March 28, 2011


              Cloud computing can be compared to the supply of electricity and gas, or the provision of telephone, television and postal services. All of these services are presented to the users in a simple way that is easy to understand without the users needing to know how the services are provided. This simplified view is called an abstraction. Similarly, cloud computing offers computer application developers and users an abstract view of services that simplifies and ignores much of the details and inner workings. A provider's offering of abstracted Internet services is often called "The Cloud".

How it works

              When a user accesses the cloud for a popular website, many things can happen. The user's IP address for example can be used to establish where the user is located (geolocation).DNS services can then direct the user to a cluster of servers that are close to the user so the site can be accessed rapidly and in their local language. The user doesn't login to a server, but they login to the service they are using by obtaining a session id and/or a cookie which is stored in their browser.
What the user sees in the browser will usually come from a cluster of web servers. The webservers run software which presents the user with an interface which is used to collect commands or instructions from the user (the clicks, typing, uploads etc.) These commands are then interpreted by webservers or processed by application servers. Information is then stored on or retrieved from the database servers or file servers and the user is then presented with an updated page. The data across the multiple servers is synchronised around the world for rapid global access .


              The term "cloud" is used as a metaphor for the Internet, based on the cloud drawing used in the past to represent the telephone network, and later to depict the Internet in computer network diagrams as an abstraction of the underlying infrastructure it represents.
            Cloud computing is a natural evolution of the widespread adoption of virtualizationservice-oriented architectureautonomic and utility computing. Details are abstracted from end-users, who no longer have need for expertise in, or control over, the technology infrastructure "in the cloud" that supports them.
            The underlying concept of cloud computing dates back to the 1960s, when John McCarthy opined that "computation may someday be organized as a public utility." Almost all the modern-day characteristics of cloud computing (elastic provision, provided as a utility, online, illusion of infinite supply), the comparison to the electricity industry and the use of public, private, government and community forms, were thoroughly explored in Douglas Parkhill's 1966 book, The Challenge of the Computer Utility.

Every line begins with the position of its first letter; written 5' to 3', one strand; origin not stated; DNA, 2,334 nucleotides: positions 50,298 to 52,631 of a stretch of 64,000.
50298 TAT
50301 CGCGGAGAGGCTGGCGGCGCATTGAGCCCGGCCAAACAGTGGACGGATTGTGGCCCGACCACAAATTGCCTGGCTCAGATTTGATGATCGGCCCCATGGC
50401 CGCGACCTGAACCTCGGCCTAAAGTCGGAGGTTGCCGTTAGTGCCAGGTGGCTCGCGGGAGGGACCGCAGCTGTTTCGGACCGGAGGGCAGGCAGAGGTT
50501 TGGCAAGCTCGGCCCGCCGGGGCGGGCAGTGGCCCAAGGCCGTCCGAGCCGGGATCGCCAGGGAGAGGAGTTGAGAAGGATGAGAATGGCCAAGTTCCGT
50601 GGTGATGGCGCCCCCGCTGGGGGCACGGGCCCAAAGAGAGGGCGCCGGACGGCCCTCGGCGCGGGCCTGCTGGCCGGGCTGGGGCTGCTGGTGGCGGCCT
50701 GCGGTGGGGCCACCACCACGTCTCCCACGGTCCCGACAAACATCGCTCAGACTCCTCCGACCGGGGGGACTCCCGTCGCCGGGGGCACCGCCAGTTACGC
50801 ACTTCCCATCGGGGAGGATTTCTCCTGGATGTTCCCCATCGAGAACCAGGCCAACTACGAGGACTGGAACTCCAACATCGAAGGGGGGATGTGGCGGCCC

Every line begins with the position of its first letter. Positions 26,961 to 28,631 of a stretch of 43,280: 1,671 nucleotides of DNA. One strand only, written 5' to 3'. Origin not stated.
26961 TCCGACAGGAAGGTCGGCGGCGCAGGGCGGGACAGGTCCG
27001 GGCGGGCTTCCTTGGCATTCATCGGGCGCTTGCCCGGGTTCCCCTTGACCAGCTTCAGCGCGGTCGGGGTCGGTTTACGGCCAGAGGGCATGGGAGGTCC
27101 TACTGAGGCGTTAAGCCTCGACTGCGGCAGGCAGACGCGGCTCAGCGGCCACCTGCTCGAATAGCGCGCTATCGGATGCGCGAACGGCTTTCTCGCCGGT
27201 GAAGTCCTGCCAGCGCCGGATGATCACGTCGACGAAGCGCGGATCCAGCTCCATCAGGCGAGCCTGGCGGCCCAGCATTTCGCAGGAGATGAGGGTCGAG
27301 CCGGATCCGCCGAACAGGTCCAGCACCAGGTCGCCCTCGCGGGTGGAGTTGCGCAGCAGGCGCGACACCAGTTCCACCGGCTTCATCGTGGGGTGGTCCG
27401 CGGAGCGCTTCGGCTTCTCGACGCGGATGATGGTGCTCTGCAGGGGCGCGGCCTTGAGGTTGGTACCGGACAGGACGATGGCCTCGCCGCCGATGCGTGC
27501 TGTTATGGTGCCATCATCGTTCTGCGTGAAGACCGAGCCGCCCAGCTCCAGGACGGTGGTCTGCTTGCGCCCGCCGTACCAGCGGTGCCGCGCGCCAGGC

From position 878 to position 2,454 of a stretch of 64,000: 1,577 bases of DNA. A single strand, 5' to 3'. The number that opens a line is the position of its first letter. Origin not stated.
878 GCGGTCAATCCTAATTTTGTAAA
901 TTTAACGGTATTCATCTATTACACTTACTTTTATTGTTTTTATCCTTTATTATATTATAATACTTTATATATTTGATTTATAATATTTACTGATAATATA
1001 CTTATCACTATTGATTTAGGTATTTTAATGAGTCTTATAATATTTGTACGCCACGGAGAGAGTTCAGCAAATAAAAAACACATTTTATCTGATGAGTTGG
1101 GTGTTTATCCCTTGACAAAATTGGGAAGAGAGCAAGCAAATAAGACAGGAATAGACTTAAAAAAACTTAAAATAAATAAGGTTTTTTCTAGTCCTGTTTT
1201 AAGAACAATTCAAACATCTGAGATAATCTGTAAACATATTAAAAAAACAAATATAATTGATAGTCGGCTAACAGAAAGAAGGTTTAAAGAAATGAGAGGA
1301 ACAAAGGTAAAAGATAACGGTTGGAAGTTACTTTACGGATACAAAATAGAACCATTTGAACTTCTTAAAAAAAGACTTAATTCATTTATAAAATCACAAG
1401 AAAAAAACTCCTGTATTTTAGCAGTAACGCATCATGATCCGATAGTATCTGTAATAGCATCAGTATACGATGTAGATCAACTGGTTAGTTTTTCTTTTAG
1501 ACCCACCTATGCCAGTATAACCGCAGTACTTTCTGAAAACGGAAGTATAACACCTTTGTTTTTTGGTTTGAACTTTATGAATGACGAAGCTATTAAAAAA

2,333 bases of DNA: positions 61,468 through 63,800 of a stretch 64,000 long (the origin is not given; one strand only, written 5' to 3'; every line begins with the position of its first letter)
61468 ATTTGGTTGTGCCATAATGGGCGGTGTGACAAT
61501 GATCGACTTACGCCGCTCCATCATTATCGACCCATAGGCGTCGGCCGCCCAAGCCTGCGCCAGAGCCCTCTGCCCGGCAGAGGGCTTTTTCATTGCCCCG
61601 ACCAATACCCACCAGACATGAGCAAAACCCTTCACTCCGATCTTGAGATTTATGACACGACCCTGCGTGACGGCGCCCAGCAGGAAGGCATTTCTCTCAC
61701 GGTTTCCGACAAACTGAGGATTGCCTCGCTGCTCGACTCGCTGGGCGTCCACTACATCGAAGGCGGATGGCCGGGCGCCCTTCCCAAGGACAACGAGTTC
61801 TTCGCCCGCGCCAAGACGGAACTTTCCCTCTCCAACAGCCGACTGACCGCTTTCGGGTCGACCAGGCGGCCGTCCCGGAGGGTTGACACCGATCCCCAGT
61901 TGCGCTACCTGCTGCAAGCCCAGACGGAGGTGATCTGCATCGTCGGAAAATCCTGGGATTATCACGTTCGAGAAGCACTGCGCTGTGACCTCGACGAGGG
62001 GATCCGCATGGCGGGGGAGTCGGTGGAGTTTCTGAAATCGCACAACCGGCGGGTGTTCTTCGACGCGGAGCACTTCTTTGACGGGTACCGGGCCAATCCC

The actual term "cloud" borrows from telephony in that telecommunications companies, who until the 1990s primarily offered dedicated point-to-point data circuits, began offering Virtual Private Network (VPN) services with comparable quality of service but at a much lower cost. By switching traffic to balance utilization as they saw fit, they were able to utilize their overall network bandwidth more effectively. The cloud symbol was used to denote the demarcation point between that which was the responsibility of the provider from that of the user. Cloud computing extends this boundary to cover servers as well as the network infrastructure. The first scholarly use of the term “cloud computing” was in a 1997 lecture by Ramnath Chellappa.
              Amazon played a key role in the development of cloud computing by modernizing their data centers after the dot-com bubble, which, like most computer networks, were using as little as 10% of their capacity at any one time, just to leave room for occasional spikes. Having found that the new cloud architecture resulted in significant internal efficiency improvements whereby small, fast-moving "two-pizza teams" could add new features faster and more easily, Amazon initiated a new product development effort to provide cloud computing to external customers, and launched Amazon Web Service (AWS) on a utility computing basis in 2006.
              In 2007, GoogleIBM and a number of universities embarked on a large scale cloud computing research project. In early 2008, Eucalyptus became the first open source AWS API compatible platform for deploying private clouds. In early 2008, OpenNebula, enhanced in the RESERVOIR European Commission funded project, became the first open source software for deploying private and hybrid clouds and for the federation of clouds.[20] In the same year, efforts were focused on providing QoS guarantees (as required by real-time interactive applications) to cloud-based infrastructures, in the framework of the IRMOS European Commission funded project.[21] By mid-2008, Gartner saw an opportunity for cloud computing "to shape the relationship among consumers of IT services, those who use IT services and those who sell them"[22] and observed that "[o]rganisations are switching from company-owned hardware and software assets to per-use service-based models" so that the "projected shift to cloud computing ... will result in dramatic growth in IT products in some areas and significant reductions in other areas."

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